Director: Jeff Unay.
Starring. Joe Carman, Callie Carman, Mia Carman, Delanee Carman, Kira Carman, Norinda Reed, Clayton Hoy, Vernon Beach. USA. 1h 21m.
I have to admit that I didn’t really research this movie, and just assumed it was the Wrestler of the MMA universe, just a movie filmed in a documentary style about a fighter returning to regain some glory, but it wasn’t really until a candid scene where the protagonist Joe Carman is arguing with his father, that I realised… these people really aren’t’ acting and shit just got real!
So this awkward and insightful movie follows Joe, who allows cameras film his return to glory, the blue collar worker who breaks his promise to his family and begins his training to get back into the ring and unleash his unique brand of MMA destruction, the only problem is that Joe is 40 and is not only risking his health and life, he’s risking everything for a sport that has moved on without him. One scene sums it up, Joe is in the parking lot, turning a huge tire over and being spotted by a guy as he manhandles the rubber, “How old are you, 24? “Joe responds wistfully, “Oh I wish I was 24 again“.
Joe wishes a lot of things and is pretty determined though, the camera follows his grueling regime as he trains, bulks, shreds, trains some, but his aged body doesn’t seem to be able to keep up with his vibrant mind. He’s a father of 4 and on his second marriage. Daily he slugs out his existence working in the boiler room for the Seattle Ferry Service but he truly lies to fight.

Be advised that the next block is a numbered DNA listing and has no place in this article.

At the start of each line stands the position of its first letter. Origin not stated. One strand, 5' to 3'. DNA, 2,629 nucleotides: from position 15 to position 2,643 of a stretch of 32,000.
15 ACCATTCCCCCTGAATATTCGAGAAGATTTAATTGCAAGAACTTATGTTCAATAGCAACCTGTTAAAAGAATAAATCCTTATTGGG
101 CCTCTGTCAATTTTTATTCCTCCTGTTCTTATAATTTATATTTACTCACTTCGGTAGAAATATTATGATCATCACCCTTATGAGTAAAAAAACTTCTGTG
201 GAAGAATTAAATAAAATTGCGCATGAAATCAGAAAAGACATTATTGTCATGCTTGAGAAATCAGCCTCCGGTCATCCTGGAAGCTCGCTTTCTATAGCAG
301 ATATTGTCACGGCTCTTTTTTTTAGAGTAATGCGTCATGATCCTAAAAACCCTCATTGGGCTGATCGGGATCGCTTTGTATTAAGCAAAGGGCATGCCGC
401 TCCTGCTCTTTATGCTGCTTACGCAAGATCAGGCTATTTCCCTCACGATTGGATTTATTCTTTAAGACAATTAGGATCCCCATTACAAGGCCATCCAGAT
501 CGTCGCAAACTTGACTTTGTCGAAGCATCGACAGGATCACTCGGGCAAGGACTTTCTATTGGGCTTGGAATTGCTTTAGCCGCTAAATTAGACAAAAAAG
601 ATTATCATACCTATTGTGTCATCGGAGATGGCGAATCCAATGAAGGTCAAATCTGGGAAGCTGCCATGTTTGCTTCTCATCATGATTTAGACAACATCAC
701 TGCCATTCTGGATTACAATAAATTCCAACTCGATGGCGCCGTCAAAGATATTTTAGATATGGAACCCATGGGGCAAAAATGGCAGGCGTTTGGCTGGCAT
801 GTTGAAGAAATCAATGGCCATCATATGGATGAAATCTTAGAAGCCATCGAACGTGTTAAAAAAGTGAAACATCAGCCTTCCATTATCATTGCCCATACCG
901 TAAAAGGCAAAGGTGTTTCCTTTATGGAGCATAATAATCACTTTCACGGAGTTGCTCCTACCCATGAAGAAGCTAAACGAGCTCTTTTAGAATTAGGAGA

Despite my initial thoughts, The Cage Fighter is very much a documentary directed by Jeff Unay, who has a background of working on post-production effects for blockbusters like King Kong (2005) and Avatar (2009). But who’d have thunk he could also produce a brisk and concise fly on the wall movie with such masterful storytelling and compelling structure. in a simple scene of Joe making pancakes for his daughters, is edited with such style, but it does help that Joe is a very likeable guy and the girls are pretty adorable. But the washed up boxer story is almost as old as cinema itself, and there are a few characters which seem to have fallen straight out of the book of stereotypes.
Slowly through his perseverance Joe gets back into the sport, he gets his redeeming fights but that hunger burns in him and at one point he shouts out “one more fight”
It’s a grueling and somewhat poetic piece with some explosive scenes, mostly with Joe’s family who seem to fight more brutally than the man but luckily only with words, his father is a particularly harsh douchebag thriving on negativity. But Joe is a pretty cool cat who stays in his groove. at time you can see the fire within the man, he really wants this, but also he is mindful of his family’s wishes for him to be safe and not fight. The mystery as to why fighters can’t give up the game isn’t really answered, i don’t think it can be fully understood by normies, but it seems a secret shrouded in some mystery even to the men experiencing the drive. The movie ends on this unanswered question but sadly things don’t really seem to be in Joes favour for finding glory again.
R – The Wrestler (2008), The Fighter (2010), Rocky (1976)
L – Fighting Profiles